Sat, 27 Sep 2003

BI's art collection under scrutiny

Rendi A. Witular, The Jakarta Post, Jakarta

Is Bank Indonesia, the country's monetary authority, interested in art?

According to the Supreme Audit Agency (BPK), the central bank has an art collection that includes some pieces bought from prestigious auction houses like Christie's and Sotheby's.

The problem is that the collection is not well managed and many items may eventually become the property of the bank's leaders, the BPK said.

BPK's latest report says the central bank spent Rp 6.28 billion (US$748,000) on art in 2002.

Of the funds, Rp 4.78 billion was spent on paintings, Rp 169 million on sculptures, Rp 59 million on earthenware jugs and Rp 1.26 billion was spent on paintings that have yet to arrive.

BPK deputy chairman Bambang Wahyudi said the purchase of artwork was not only a waste of state money but could also cause losses to the state, as under the internal ruling of the bank, BI's leaders could eventually take over ownership of the artwork at a low price.

The artwork was bought mostly to decorate the rooms of the central bank's leaders.

"This is a problem because in this case BI has failed to comply with efficiency rules. Besides, BI does not have a regulation to ensure that the assets are well managed," said Bambang to the press on Friday.

He also said that the agency was considering investigating the matter.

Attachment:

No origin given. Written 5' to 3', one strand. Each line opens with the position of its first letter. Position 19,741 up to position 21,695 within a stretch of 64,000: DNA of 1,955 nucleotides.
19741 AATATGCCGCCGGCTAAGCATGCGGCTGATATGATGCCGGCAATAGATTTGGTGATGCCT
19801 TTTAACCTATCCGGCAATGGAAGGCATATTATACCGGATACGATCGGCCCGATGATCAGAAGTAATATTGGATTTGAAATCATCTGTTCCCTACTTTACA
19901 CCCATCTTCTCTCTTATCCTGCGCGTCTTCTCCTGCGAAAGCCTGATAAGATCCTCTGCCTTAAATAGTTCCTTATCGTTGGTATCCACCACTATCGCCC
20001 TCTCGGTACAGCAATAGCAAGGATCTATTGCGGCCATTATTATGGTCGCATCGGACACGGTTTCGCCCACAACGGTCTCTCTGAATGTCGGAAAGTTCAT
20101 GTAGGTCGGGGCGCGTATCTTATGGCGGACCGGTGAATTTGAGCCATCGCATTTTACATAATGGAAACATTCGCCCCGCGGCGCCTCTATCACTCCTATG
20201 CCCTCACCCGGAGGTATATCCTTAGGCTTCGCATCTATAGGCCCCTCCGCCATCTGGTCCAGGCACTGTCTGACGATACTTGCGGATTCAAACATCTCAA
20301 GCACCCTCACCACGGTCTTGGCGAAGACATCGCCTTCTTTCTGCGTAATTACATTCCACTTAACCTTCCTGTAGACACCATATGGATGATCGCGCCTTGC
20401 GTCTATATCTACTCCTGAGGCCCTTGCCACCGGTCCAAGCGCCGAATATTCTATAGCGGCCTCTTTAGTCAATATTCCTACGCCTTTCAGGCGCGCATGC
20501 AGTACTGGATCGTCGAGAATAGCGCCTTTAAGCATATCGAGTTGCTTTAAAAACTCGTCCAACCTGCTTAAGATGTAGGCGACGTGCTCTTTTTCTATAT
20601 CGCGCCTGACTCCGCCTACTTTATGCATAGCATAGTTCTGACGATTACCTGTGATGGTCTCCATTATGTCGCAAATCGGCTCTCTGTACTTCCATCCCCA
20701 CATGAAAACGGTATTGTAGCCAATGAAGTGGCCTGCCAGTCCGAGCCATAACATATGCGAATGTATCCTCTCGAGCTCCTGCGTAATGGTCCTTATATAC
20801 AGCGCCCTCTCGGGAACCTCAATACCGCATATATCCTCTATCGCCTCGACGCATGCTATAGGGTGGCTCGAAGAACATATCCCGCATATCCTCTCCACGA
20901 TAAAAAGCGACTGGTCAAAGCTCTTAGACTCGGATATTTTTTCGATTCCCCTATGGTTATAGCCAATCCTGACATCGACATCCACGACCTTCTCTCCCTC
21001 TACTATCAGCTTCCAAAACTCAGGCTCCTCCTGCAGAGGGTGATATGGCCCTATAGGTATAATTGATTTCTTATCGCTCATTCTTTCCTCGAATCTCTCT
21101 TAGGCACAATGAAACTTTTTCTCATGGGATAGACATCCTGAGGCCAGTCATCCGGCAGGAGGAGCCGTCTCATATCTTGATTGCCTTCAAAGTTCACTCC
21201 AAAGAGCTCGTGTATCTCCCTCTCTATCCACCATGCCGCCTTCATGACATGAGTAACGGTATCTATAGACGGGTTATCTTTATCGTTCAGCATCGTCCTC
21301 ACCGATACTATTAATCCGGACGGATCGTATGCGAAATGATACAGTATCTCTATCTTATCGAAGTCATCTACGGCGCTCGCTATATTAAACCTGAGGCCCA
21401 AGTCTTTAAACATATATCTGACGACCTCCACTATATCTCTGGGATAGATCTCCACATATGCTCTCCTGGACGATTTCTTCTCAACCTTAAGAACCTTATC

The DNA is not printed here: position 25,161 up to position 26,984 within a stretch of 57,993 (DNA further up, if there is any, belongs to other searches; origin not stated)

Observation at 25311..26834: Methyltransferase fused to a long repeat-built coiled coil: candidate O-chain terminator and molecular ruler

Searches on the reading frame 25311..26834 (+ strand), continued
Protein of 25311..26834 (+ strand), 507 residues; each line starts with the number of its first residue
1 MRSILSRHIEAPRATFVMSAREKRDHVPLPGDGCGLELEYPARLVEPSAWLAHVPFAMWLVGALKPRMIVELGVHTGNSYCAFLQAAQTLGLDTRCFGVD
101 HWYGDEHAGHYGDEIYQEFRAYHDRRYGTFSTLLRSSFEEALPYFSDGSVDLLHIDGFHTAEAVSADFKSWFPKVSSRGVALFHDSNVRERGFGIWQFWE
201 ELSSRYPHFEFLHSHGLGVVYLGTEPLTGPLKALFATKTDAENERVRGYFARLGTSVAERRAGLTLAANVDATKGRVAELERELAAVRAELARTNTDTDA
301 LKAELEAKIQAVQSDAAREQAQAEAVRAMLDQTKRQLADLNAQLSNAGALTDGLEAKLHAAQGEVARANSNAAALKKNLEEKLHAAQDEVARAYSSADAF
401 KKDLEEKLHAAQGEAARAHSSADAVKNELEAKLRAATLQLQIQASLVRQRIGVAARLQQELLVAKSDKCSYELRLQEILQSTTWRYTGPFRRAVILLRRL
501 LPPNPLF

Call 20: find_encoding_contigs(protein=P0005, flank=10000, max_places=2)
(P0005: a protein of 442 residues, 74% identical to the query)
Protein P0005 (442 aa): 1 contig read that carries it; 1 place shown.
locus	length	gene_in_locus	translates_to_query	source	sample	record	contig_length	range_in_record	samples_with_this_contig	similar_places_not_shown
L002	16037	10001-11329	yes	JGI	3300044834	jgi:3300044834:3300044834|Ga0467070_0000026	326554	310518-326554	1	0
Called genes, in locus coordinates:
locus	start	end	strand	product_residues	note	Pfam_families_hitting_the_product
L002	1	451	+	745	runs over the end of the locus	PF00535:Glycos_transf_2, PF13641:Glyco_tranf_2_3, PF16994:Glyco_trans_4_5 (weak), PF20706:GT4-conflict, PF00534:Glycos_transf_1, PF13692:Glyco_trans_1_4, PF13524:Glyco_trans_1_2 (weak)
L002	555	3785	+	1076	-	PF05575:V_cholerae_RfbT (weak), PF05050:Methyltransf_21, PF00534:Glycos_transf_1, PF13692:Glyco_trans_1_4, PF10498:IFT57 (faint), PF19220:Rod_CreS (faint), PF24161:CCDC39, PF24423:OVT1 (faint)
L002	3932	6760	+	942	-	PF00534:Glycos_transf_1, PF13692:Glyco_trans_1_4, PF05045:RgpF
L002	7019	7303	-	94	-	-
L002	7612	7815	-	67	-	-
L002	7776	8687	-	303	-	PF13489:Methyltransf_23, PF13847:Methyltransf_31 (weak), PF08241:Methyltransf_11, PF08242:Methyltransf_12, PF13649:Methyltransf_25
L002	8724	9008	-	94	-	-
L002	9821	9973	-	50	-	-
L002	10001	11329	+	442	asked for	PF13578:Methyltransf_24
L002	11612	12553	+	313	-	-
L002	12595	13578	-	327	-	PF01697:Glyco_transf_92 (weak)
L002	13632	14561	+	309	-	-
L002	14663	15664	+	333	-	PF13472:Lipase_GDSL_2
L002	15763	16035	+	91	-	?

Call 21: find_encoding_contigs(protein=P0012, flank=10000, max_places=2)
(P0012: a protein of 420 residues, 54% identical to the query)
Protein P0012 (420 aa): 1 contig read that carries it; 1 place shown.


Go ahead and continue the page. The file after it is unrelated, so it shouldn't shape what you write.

The BPK report does not specify the art items bought by the central bank, but it says the items were categorized as "inventory" rather than "assets".

By categorizing them as inventory, the central bank treats them similar to other inventory goods, such as cars and furniture, the value of which decreases with time and can be auctioned off to the bank's employees in the future at low prices.

Under the internal rulings of the central bank, members of the its board of governors have the right to buy the art items when they retire at between 3.12 percent and 50 percent of the original prices, depending on the board member's tenure.

The BPK insists that the art pieces should be classified as assets rather than inventory as their value will increase over time rather than decrease.

In its report, the BPK also voiced concern that the central bank had failed to list some of the art items in its inventory, which could lead to suspicions that the art has mysteriously been lost.

The BPK has called BI's 2002 balance sheet "satisfactory, but with some exceptions", particularly because of the alleged misuse of Rp 20.9 trillion in state funds deposited in government account number 502.

The 502 funds were originally allocated to cover the financial obligations of closed banks as part of the government's blanket guarantee program.

However, the central bank has insisted there are no irregularities in the use of the 502 funds.

The government and the House of Representatives are in the process of amending Law No. 23/1999 on the independence of the central bank to give room for an independent supervisory board to ensure BI's accountability.

However, the amendment faces a setback, as the government and BI continue to disagree on the matter, forcing the House to extend the timetable for the deliberations on bill, which have been going on for three years.